It’s difficult to determine who stole the show opening night at Houston Grand Opera’s thrilling new production of Donizetti’s Lucia di Lammermoor. Was it soprano Albina Shagimuratova in the title role? Was it lighting designer Jane Cox? Or was it set and costume designer Liz Ascroft?
This trilogy of talented women makes an Italian opera from 1835 ring brilliantly true in the 21st century. The legendary Dame Joan Sutherland, who passed away last October and to whom the production is dedicated, is well-honored by their efforts.
This is not to say that the men are an after-thought. On the contrary, Dimitri Pittas as Edgardo filled the large Brown Theater with resonant, perfect singing. Italian conductor Antonino Fogliani (in his North American debut) gave a sophisticated and elegant reading of Donizetti’s score. John Doyle’s direction is intriguingly austere, allowing emotion to emerge unhampered. Scott Hendricks, Owen Gradus and Nathaniel Peake in supporting roles are nothing short of stellar.
But as I drifted off to sleep last night, prepared for post-opera turbulent dreams, it was the sound and image of Shagimuratova framed by Ascroft’s cloudy set, and wandering through Cox’s powerful shadows and spots, that dominated my imagination.
This tragic opera might concern itself with the political struggles of two 17th century clans, the Ashtons and the Ravenswoods, but here it is played out in a dream-like landscape of the Scottish moors. Ascroft has painted clouds everywhere, and as the scenes progress, the space is defined by numerous cloud-filled panels that rise and fall.
At first, this is extremely off-putting, especially if you’re looking for a “castle opera” fix. Sometimes the panels appear in strict horizontal layers. At others they fall at sharp angles to the stage and proscenium, making for an almost expressionist landscape. I thought of Fritz Lang, Kafka, and the choreographer Mary Wigman, not to mention the obvious reference, Magritte. It seems here that Ascroft is simply inviting the viewer into an ever-changing maze.
In Act II a few chairs appear to suggest the Ashton castle, and in the third there is a long table covered with a white sheet, under and upon which Shagimuratova delivers the famous “mad” scene. The entire cast wears black, with the exception of Lucia, who wears first an amber taffeta gown, then a wedding dress, and finally a blood-spattered nightgown. Blood is the most prominent pigment in the entire production, especially when Lucia smears it on her brother’s face.
With so little vivid color, the eye needs to something else to follow, and this is provided by Cox’s extraordinary lighting design. The central characters are frequently illuminated so that they appear magnified by towering or dwarfed silhouettes, adding to the expressionist flavor. Cox uses a light touch with this effect, and it seems that the men, in particular, are thus portrayed as they manipulate and plot Lucia’s fate. Their shadows tower over her, along with their physical bodies.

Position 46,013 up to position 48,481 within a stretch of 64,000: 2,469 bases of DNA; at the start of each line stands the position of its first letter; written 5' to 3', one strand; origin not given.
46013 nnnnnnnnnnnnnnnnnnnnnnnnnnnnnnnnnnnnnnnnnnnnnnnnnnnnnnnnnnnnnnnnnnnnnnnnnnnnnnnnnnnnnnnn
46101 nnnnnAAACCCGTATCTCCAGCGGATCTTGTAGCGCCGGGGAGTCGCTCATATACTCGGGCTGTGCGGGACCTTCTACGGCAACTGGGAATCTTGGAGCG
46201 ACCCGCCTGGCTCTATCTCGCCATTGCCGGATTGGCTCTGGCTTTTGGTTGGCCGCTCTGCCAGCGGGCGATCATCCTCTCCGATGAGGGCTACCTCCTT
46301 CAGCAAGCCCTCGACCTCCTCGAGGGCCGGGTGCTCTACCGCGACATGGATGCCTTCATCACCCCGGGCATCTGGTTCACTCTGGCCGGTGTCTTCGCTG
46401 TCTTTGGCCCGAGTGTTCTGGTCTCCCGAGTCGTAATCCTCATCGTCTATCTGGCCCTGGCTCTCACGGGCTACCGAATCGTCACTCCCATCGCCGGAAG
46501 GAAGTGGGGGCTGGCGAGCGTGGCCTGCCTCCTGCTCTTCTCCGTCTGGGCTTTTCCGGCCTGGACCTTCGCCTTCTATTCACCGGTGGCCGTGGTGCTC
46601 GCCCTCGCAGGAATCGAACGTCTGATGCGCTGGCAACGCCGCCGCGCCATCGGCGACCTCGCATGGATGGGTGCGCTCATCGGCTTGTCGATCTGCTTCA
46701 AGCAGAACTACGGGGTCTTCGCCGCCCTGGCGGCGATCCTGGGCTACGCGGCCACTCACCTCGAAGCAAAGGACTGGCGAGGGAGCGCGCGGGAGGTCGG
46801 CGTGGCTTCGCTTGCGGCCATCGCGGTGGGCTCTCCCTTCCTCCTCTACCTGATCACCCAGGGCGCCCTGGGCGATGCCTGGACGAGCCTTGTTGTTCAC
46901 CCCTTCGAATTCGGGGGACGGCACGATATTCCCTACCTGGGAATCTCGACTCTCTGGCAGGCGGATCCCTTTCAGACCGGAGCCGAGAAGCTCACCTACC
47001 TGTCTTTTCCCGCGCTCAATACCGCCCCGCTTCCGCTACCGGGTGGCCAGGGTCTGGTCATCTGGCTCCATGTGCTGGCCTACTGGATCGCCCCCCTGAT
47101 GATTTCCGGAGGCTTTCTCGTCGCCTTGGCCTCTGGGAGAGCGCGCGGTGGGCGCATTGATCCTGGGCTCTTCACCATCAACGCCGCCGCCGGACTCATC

In other scenes, there are golden follow spots and seemingly candle-infused footlights, which give an old-fashioned flavor. Doyle keeps the singers mostly downstage, often facing the audience directly, giving the scenes even greater intimacy. Cox doesn’t ignore the shifting panels as if they were one big entity. Rather, she seems to light each one as if it were a new character in the action.
The title role is a defining one in 20th century opera history. The glories of bel canto, somewhat forgotten as Puccini, Verdi, Wagner and others re-shaped European opera in the latter part of the 19th century, returned when legendary 20th-century singers like Maria Callas and Dame Joan Sutherland brought them to an eager public. Thanks to their legendary interpretations, Lucia di Lammermoor has never fallen out of the modern repertory.
Every so often, however, a singer comes along who makes it her own.
The greatest compliment to Albina Shagimuratova is to say that she belongs in yet another trilogy: with Callas and Sutherland as three great Lucias. Her beautifully confident aria in the second scene of the first act (“Regnava nel silenzio”) was evidence alone; her mad scene in the third act ("Il dolce suone, spargi d'amaro pianto”) confirmed it.
In particular, the cadenza passages with flute accompaniment, delivered while she stood on a wooden table dragging a 20-foot long tablecloth, caused me to tremble. At one moment she pointed into the orchestra pit, suggesting that the gentle flute might be her long-lost lover Edgardo. In the ensemble passages, she lingered just a beat so that her voice was the last to be heard at the cadence.
I don’t know enough about the score to determine whether or not Shagimuratova was singing it as written or adding any number of embellishments, in the tradition of bel canto performance practice. All I’m certain of is that she is a diva to reckon with, and I can’t wait to witness her artistry again.